[Webkit-unassigned] [Bug 37377] Don't reinvent Executive.cpu_count for every port

bugzilla-daemon at webkit.org bugzilla-daemon at webkit.org
Sat Apr 10 07:56:47 PDT 2010


--- Comment #7 from Adam Barth <abarth at webkit.org>  2010-04-10 07:56:46 PST ---
> > +        if platform.system() == "Dawin" and options.num_dump_render_trees > 4:
> > +            options.num_dump_render_trees = 4
> The instability isn't generic, it's port-specific, and there should be a
> port-specific way to limit parallelism. For example, the fact that the base mac 
> port is unstable due to DumpRenderTree doesn't mean that we should limit the
> parallelism that Chromoium gets.

Ok.  It seems better to just fix the bug than to create something complicated
to work around the issue.

> I think a better way to implement this patch would've been to have
> base.num_cores() call the Executive module, and leave the hook in for any ports
> that didn't want the default logic.

How about a base.default_dump_render_tree_count method?  The number of cores
your machine has doesn't vary by port, but the number of DRT instances you want

> I went pretty far ensuring that anything platform-specific needed by
> run-webkit-tests would be wrapped up in the Port interface, so that a Port only
> needs to change things in one place. The rest of the Python code does not seem
> to have a similar since of layering (as evidenced by the switch statement in
> system/executive.py). Please don't undo this layering without replacing it with
> something equivalent or at least having more of a discussion about this.

There's really two things going on.  We have a notion of a port (Gtk, Chromium,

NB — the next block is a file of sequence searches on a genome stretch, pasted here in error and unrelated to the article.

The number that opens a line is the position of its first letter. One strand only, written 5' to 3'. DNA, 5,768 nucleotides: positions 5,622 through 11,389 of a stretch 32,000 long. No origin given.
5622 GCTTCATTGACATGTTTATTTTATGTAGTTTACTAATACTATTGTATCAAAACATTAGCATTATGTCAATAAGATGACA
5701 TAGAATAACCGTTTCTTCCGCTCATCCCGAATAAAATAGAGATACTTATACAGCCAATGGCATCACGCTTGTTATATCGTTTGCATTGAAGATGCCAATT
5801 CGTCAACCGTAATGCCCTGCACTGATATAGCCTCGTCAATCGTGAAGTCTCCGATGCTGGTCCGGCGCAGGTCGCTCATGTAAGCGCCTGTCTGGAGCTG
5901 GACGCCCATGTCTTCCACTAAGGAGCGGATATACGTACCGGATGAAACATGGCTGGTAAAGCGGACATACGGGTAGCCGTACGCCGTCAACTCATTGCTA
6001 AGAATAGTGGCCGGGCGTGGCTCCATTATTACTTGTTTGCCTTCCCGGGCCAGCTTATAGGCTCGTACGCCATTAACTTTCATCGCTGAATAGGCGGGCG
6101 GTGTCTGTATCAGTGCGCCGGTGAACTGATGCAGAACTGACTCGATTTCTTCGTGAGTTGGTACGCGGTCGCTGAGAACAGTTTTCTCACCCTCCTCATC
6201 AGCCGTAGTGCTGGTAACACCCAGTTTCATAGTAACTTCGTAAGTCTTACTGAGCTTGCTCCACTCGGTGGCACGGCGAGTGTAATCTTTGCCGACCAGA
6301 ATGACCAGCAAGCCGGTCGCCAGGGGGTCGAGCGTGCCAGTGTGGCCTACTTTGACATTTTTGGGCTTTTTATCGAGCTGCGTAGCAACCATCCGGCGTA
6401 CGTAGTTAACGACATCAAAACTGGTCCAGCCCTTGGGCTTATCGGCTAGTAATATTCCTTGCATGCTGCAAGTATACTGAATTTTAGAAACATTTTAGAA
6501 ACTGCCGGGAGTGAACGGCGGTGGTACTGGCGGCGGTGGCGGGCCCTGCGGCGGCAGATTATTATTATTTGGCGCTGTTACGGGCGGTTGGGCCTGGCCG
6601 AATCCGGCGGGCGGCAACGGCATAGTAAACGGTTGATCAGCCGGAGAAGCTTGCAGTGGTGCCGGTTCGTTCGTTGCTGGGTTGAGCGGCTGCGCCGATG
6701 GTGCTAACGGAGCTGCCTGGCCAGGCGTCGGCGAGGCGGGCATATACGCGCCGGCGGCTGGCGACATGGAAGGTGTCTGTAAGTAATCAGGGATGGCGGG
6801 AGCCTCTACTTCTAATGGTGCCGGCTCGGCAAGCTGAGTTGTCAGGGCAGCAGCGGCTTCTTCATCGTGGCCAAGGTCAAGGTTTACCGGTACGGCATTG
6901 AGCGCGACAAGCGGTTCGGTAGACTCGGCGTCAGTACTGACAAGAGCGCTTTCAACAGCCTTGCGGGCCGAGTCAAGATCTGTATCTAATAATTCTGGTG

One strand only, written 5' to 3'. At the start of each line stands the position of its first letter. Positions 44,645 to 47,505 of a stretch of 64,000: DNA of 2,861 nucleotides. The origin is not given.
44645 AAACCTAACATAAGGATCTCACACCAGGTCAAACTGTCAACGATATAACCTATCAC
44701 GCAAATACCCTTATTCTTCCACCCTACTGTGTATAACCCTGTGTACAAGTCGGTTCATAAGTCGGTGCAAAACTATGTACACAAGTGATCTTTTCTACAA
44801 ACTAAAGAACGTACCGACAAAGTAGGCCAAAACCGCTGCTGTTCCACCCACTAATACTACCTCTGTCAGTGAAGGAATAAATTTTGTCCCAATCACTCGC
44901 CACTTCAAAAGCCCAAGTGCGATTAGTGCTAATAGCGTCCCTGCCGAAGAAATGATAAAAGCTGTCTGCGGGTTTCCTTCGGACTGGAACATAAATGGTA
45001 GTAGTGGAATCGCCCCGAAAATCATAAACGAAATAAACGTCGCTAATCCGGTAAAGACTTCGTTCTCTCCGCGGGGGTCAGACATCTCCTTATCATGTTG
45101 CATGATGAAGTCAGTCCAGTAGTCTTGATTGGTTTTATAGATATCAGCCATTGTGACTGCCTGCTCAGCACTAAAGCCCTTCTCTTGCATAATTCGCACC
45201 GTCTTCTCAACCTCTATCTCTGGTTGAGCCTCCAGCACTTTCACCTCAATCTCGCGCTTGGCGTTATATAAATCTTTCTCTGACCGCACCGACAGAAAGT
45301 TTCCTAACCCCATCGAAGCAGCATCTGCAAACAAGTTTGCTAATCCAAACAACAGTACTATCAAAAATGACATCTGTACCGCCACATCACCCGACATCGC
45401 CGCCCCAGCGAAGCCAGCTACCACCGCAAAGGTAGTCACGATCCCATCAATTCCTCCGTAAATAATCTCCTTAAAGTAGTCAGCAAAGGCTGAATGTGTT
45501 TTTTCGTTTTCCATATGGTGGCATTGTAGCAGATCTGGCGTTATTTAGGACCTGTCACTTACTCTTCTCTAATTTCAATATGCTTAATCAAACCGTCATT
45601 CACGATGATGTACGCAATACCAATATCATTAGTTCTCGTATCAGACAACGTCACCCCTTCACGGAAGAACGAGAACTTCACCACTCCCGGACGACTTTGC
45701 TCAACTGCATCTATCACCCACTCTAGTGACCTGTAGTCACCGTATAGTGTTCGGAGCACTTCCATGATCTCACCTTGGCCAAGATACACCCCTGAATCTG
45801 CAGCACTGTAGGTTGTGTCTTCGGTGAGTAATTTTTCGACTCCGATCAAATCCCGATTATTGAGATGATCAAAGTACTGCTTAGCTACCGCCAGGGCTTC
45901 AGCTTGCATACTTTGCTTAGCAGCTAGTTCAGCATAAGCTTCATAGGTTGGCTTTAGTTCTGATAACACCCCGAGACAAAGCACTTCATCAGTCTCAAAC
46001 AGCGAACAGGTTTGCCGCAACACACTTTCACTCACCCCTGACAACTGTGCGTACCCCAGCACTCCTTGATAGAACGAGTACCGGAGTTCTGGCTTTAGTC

Qt, etc) and a notion of  a platform (Mac, Windows, Linux).  At the moment, the
two are smashed together, which leads to the copy/paste code.

In this particular case, the OS-specific code is just making up for a
deficiency in the Python 2.5 library.  In Python 2.6, the multiprocessing
package abstracts away the platform specific logic for counting CPUs.

In any case, I'll write a patch that I think will make you happy.  :)

> > @@ -1461,9 +1470,9 @@ def main(options, args):
> >          # Creating the expecations for each platform/configuration pair does
> >          # all the test list parsing and ensures it's correct syntax (e.g. no
> >          # dupes).
> > -        for platform in port_obj.test_platform_names():
> > -            test_runner.parse_expectations(platform, is_debug_mode=True)
> > -            test_runner.parse_expectations(platform, is_debug_mode=False)
> > +        for platform_name in port_obj.test_platform_names():
> > +            test_runner.parse_expectations(platform_name, is_debug_mode=True)
> > +            test_runner.parse_expectations(platform_name, is_debug_mode=False)
> >          meter.update("")
> >          print ("If there are no fail messages, errors or exceptions, then the "
> I have no objection to this change, but it doesn't seem to have anything to do
> with the rest of this patch. Did it sneak in accidentally?

The name "platform" conflicts with the import platform statements I added at
the top of the file.

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